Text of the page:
No one thinks Washington quarterback Dwayne Haskins is any good.
He ranks 29th in quarterback rating at 80.3, seven points lower than Chicago’s Mitchell Trubisky. In ESPN’s more comprehensive QB evaluation metric, QBR, Haskins ranks 32nd, dead last in the league at 30.6, nearly nine points below San Francisco backup Nick Mullens, who ranks 31st.
Dwayne Haskins, the 15th pick in the 2019 draft, is a certifiable bust.
Why did he spend all day trending on social media? Why did Twitter turn Haskins’ inevitable benching into an alleged example of NFL systemic racism?
The hashtag #BlackQBs was a top trend in the hours after NFL insiders reported Haskins’ demotion to third team.
Social media is the devil’s primary tool of racial polarization and division. Twitter is the sworn enemy of truth and the perverter of facts, context and nuance. It’s David Copperfield, the master of illusion.
Look before you. Here is Dwayne Haskins Jr. He stands 6-foot-4, weighs 220 pounds. The Washington Football Team selected Haskins in the first round primarily because the son of team owner Daniel Snyder went to the same high school as Haskins, and Snyder is enamored with the idea of having a black quarterback lead the football franchise based in our predominantly black nation’s capital.
The Washington Redskins were the first NFL team to win a Super Bowl with a black quarterback, Doug Williams. Since Williams won the Super Bowl 32 years ago, six black quarterbacks have been the starter in Washington — Tony Banks, Jason Campbell, Donovan McNabb, Robert Griffin, Josh Johnson and Dwayne Haskins.
Daniel Snyder bought the franchise in May of 1999. He was the owner of the team when Banks, Campbell, McNabb, Griffin, Johnson and Haskins led the organization.
Arguing that Dan Snyder has a problem with black quarterbacks is the equivalent of arguing that Robert De Niro has a problem with black women. The celebrated actor has six kids by three different black actresses.
Only the magic of Twitter could turn Haskins’ failure in Washington into the illusion of racial injustice.
It’s the same magic trick that justifies the mainstream media pretending that there is a nationwide pandemic of rogue cops indiscriminately killing black men. Yeah, you can cite a handful of examples. No different from pointing to O.J. Simpson, Rae Carruth and Greg Hardy and arguing that they’re proof of how black football players treat women.
But allegeding a systemic pattern of abuse? That’s Twitter manipulating the mainstream media, who in turn gaslight the public and promote racial warfare.
Dwayne Haskins was a terrible draft pick destined to fail quickly in the NFL. His college coach, Urban Meyer, publicly questioned Haskins’ level of maturity when he declared early for the draft. Doug Williams, now Washington’s VP of player development, has publicly questioned Haskins’ level of commitment to the work necessary to succeed in the NFL.
Ron Rivera, Washington’s head coach, is Puerto Rican and Mexican. He’s best known as Cam Newton’s head coach in Carolina. Rivera isn’t a white colonizer, oppressor or closet klansman.
A white man (Snyder), a brown man (Rivera) and a black man (Williams) who all seem to have an affinity for black quarterbacks walk into a football facility to evaluate the performance of a 23-year-old black quarterback. You would think the social justice warriors would consider this evaluation process Utopian.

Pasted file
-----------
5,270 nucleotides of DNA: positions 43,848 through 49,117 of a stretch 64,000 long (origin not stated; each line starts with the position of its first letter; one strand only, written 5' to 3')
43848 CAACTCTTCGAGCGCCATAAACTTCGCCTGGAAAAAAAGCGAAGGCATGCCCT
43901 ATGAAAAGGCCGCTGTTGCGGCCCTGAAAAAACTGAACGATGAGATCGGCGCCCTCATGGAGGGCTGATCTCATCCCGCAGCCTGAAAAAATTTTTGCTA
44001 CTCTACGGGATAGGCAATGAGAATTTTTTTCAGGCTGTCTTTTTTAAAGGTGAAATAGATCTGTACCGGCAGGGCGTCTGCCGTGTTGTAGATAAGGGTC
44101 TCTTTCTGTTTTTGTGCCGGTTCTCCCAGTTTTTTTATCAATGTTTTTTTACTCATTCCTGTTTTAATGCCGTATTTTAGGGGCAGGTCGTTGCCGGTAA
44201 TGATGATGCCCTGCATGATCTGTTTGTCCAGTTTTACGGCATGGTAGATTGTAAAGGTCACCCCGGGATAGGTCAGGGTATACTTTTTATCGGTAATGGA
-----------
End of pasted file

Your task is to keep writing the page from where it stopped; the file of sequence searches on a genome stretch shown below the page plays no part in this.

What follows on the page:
Instead, it’s racist. It’s an example of the rampant discrimination football fosters.
You can’t win with this crowd. They’re not interested in the truth or unity. Their goal is separation, disharmony and racial animus. It’s Twitter’s greatest magic trick.
The people fighting to end racism are the primary promoters of racism.
Tuesday, NBA owner Mark Cuban engaged in a nasty Twitter exchange with Texas Senator Ted Cruz, who criticized the NBA for its over-the-top embrace of Black Lives Matter. Cuban responded with a tweet saying his league desires to end racism.
The social justice crowd wants to end racism by calling everyone they disagree with racist. Name-calling doesn’t work. Neither do slogans and hashtags.
What works is what the Washington Football Team has been doing since at least 1988. They choose leaders based on qualifications and potential, regardless of color. They give people the chance to succeed or fail based on their effort, performance and ability to lead.
Dwayne Haskins’ performance has been mediocre. His effort and leadership have been even worse. Poor effort and leadership cost Haskins his job. You could see it in 2019 when he missed the victory formation snap because he was too busy taking celebratory selfies with fans.
Teams will tolerate mediocre performance from their young, high draft picks as long as the effort and leadership are strong. That’s why Sam Darnold and Daniel Jones remain the starting quarterbacks in New York.
Haskins failed for the same reason Josh Rosen bombed in Arizona and Miami. The intangibles compromised their performance.
A record number of black quarterbacks (10) opened the NFL season as starters. That’s the true black QB narrative.
Football deals with the complexities of race far more effectively and fairly than the Black Lives Matter, race-obsessed clowns who spend all day tweeting about equality they pray never comes.
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